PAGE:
Bored mother Sarah (Winslet) becomes friends with stay-at-home dad Brad (Wilson) while his wife (Connelly) is out at work. Meanwhile Brads friend Larry (Noah Emmerich) frets about a sex offender (Jackie Earle Haley).
Betrayal, fear, anger,guilt — in cinema, these are the foundations on which our suburbs are built. Certainly they’re not buried too far below the surface of Little Children, but what sets Todd Field’s follow-up to In The Bedroom apart is its refusal to bow to the conventions of the ‘suburban desperation’ genre.
There is the threat of infidelity, true, in a love triangle involving Patrick Wilson’s Brad, the bored house-husband to Jennifer Connelly’s successful documentary-maker Kathy, and Kate Winslet’s frustrated housewife Sarah. All three are convincing — Wilson ably playing the dreamy, failing male looking for something to offset his professional shortcomings, and Winslet as excellent as always in a role that could have played desperate or sluttish, but instead is full of misplaced heart. The major loser in the acting stakes is Connelly, tasked with looking beautiful but cold while innocently emasculating poor Brad with her success. Happily, Connelly remains incapable of giving a bad performance, even in a thankless role.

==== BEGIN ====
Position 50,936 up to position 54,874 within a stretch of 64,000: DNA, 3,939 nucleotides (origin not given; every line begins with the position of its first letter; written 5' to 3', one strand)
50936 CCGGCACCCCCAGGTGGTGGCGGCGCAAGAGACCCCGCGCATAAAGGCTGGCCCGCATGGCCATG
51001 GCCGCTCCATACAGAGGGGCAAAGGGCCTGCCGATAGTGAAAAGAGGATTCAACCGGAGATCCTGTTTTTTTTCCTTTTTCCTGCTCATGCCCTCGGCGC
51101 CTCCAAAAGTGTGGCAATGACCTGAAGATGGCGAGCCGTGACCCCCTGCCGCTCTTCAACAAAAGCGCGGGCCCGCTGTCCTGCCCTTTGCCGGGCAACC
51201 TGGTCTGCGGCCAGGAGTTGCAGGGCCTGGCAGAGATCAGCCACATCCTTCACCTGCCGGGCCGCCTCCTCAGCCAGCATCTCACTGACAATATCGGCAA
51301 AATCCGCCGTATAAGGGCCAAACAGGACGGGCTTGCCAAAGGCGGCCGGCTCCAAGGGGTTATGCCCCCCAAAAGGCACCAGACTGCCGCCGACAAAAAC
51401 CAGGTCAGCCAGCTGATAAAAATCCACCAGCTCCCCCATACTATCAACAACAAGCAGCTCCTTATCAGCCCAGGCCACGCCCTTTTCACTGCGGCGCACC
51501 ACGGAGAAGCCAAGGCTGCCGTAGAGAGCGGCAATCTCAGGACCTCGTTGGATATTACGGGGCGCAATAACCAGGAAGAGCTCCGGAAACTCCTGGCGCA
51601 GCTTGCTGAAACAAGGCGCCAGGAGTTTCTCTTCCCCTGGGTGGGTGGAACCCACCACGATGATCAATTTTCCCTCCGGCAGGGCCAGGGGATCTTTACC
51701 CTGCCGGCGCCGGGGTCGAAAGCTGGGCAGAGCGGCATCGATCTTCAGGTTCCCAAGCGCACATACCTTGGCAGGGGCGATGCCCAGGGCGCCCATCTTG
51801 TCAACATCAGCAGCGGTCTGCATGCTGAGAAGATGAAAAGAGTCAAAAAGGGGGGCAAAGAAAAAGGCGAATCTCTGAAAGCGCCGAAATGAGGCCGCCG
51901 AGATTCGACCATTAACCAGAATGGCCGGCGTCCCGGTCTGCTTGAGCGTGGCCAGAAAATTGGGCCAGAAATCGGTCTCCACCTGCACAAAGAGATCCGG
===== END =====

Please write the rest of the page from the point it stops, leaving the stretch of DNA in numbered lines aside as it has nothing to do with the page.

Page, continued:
But this isn’t just another tearful look at the destructive effects of lust. There’s a singular lack of tears for one, and the question of sexual morality is blurred and twisted out of recognition by the story of Ronnie (Jackie Earle Haley), a man convicted of exposing himself to children, and Larry (Noah Emmerich, the standout performance of the film), the ex-cop who crusades against him. Ronnie is a disturbed man, plagued by urges he is unable to control — but not the simple bogeyman that his neighbours fear. While Haley looks stereotypically Gollum-like, he succeeds in adding some layering to the ‘pervert’ — although the film never crosses the line from empathy to sympathy. Nor are his accusers as pure as they might like to think — as embodied by Larry, Ronnie’s persecutors are morally compromised and desperately seeking their own redemption.
It’s unsettling stuff, shifting from black comedy to bleak drama and back, even punctuated by the odd moment of slapstick and all overseen by a knowing, slightly arch narrator. But such apparently inconsistent touches add to a sense of realism. These characters may be prettier than your average, but they live in a recognisable, topsy-turvy world, riddled with fear of the unknown and an even bigger fear of failing to explore it.
Sure to raise heckles in the tabloid press, this is complex, thought-provoking cinema.